In the six years he was with me, he made many friends and one or two grumbling people who disliked his call. Mostly it was peace. He grew more magnificent each year. His train reached over six feet in length and when he went into his yearly molt, it was like a neighborhood Easter egg hunt to find his discarded feathers. Nearly every house had a small bouquet tucked by their door or mailbox. Each time a child would bring me an animal, I would make sure they would leave with at least one, peacock feather, often taller than them. He fathered many chicks that now bring joy to others.
I was the one who benefited most from him. There isn’t always a lot of beauty in my life. I’m not one for exquisite paintings or jewelry. My uniform of the day is usually bib overalls and muck boots. I’d be described as a bit plain, I think. There is a lot of ugliness and sorrow to what I do. Animals come in injured by cars or torn up by dogs. They don’t always survive and sometimes, I have to help them into the next world. It can get depressing at times and tiring, very tiring. Yet every time, I looked out the window or walked in the yard and that bird came up to me, it lifted my spirits in a way nothing else could. He was beauty, for beauty’s sake. Someone once wrote “There is nothing more useless than a peacock”, he was wrong.
The world needs senseless beauty. It’s those unexpected moments that take our breath away that make it all worth the struggle. Toot, was senseless beauty. There was no reason for his magnificence. Blackbirds get females attention with only a piercing trill and a flip of feathers. Toot didn’t need all those heavy feathers. He seemed to know this, but it never bothered him that so many people think him useless. He knew his place was to bring that moment of breathtaking joy for simply seeing such beauty. That he did. To everyone. Especially to me, even on my darkest days.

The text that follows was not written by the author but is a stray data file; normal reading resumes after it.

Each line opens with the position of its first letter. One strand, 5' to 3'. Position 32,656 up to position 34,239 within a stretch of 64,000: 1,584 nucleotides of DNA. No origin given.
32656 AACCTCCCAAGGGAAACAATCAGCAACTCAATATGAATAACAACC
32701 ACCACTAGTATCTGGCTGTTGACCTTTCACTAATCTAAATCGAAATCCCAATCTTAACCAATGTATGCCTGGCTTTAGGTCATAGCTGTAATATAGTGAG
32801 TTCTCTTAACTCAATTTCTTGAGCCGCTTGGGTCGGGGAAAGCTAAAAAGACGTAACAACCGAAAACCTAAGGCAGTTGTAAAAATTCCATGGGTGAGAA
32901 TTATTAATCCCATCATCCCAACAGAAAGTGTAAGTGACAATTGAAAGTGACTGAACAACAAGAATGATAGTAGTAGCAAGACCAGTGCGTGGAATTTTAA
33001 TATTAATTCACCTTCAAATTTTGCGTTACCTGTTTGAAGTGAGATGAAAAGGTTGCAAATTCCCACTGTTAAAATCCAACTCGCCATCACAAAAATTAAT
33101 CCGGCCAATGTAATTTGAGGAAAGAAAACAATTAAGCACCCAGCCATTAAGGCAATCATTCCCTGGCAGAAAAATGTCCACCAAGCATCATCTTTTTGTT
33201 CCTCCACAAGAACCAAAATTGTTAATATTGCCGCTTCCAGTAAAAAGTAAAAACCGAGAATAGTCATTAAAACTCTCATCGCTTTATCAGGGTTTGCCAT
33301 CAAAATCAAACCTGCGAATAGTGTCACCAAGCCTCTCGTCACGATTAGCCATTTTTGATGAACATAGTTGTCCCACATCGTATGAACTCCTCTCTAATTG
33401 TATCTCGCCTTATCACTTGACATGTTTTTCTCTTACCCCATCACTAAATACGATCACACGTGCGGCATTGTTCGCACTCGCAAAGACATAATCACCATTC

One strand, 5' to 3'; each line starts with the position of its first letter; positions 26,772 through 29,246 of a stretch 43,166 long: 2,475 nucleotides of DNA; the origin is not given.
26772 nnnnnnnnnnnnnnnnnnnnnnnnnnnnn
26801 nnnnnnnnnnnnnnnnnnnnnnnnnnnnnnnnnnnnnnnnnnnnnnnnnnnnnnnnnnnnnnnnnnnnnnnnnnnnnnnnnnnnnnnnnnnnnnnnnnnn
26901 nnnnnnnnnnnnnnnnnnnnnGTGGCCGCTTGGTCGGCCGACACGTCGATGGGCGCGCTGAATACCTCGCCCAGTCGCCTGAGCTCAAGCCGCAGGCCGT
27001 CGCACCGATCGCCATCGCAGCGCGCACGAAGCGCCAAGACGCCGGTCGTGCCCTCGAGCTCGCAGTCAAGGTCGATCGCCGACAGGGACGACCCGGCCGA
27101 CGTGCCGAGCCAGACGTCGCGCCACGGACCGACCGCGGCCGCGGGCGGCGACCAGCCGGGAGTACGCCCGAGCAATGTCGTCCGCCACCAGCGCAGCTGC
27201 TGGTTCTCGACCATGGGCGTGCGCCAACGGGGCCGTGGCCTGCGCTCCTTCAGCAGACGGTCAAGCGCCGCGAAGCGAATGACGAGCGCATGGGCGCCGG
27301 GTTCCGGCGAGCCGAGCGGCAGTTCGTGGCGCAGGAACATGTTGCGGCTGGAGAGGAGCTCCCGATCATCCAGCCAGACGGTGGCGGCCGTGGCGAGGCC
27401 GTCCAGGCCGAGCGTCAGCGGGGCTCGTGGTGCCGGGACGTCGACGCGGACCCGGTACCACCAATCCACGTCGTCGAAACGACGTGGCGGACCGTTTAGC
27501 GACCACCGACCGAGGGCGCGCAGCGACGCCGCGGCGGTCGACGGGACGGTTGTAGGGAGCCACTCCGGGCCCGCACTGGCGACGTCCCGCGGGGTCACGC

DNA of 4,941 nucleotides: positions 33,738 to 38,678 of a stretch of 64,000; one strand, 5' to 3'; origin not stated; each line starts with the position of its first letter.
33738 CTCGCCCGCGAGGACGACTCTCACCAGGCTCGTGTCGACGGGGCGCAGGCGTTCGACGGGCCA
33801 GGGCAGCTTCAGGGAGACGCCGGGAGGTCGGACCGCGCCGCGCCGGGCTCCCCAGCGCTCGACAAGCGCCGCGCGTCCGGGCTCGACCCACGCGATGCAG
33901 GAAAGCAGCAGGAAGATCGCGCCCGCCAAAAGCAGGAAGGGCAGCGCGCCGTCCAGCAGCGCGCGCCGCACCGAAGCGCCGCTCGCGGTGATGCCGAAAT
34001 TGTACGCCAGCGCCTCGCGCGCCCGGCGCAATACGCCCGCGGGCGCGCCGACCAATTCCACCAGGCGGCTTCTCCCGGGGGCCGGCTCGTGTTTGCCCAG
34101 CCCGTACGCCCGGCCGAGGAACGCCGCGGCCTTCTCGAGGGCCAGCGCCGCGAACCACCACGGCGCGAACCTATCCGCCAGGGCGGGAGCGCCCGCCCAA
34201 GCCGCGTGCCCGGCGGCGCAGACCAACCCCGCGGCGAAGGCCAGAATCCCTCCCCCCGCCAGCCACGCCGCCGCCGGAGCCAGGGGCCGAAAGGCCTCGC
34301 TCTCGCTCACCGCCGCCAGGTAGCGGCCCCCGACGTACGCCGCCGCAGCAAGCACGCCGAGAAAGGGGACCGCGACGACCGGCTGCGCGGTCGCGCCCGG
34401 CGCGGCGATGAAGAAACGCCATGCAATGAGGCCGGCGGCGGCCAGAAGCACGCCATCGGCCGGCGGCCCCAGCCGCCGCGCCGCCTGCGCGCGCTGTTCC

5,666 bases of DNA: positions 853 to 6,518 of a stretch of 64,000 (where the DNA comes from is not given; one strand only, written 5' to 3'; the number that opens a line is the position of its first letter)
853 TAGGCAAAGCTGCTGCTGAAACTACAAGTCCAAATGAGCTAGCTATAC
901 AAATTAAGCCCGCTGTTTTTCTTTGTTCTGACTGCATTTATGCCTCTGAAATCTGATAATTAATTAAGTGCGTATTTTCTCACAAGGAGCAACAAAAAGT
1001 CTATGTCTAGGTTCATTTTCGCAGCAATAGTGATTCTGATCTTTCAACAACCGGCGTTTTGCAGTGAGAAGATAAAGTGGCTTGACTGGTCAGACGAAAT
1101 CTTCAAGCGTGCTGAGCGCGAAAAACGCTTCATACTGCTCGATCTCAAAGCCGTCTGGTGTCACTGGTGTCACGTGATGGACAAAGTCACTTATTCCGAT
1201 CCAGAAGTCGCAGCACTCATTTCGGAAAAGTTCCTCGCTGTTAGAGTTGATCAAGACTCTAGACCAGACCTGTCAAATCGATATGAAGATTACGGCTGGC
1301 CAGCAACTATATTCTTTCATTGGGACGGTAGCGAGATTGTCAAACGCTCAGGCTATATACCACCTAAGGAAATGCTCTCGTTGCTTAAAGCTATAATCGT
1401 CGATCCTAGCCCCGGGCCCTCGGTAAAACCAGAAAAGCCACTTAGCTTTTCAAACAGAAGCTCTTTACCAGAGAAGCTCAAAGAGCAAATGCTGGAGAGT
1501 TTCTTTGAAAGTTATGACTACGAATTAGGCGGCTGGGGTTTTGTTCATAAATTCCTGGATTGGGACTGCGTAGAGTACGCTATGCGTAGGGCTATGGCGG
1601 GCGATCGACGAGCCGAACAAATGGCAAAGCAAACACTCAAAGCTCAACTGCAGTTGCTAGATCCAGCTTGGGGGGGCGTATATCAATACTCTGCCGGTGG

I suppose, we should have built a pen large enough to house Toot and his “harem”. I thought seriously of it last year when a bobcat took one of his hens and 5 chicks all in one night, but how could I keep such beauty hidden. How could I break his heart and not let him make his rounds of adoring fans. Many people will say I was negligent. Maybe so. I feel I was unselfish. I wanted to share his unexpected beauty in a dull world.
Two mornings ago, I didn’t hear him call from his customary branch outside my window. He didn’t follow me along the rooftop as I went room to room getting dressed for the day. It was a busy day, and I was gone from the house for most of it, but I looked again when I got home. Yesterday morning, it was again silent. I really began to worry. It was snowing and blowing in one of those depressing spring snowstorms we get so often here. Toot’s girls were tucked snugly in their pen where the whole group was free to come and go. Toot was not there. Nor was he there last night, nor this morning.
I got up early today and went searching. I knew he would call in the soft hours of dawn. I heard nothing. I walked the yard and most of the block. Not a trace of him was found. The snow had mostly melted, so I could not see any tracks. Toot was gone. His girls followed me for a bit, as if they knew what I was looking for. The called out a few times, bun no answer came. We all returned to the house, quiet and confused.
I suppose it was the cat. It took a full grown goose earlier this spring and even a full grown peacock, would not have been a match for a large bobcat. He may have taken him from his tree while he slept. If he did it was quick and silent and not a feather is on the ground. I hope it was that way.
He was my diamonds, my bed of roses, he was my view of a shimmering lake and my beautiful gowns. He took the sunshine and shattered it into a million colors, just for me. He took my world and gave it beauty so deep that it would stop me in my tracks and I would say, “I’m so lucky”. I was. Not everyone gets a peacock in their life.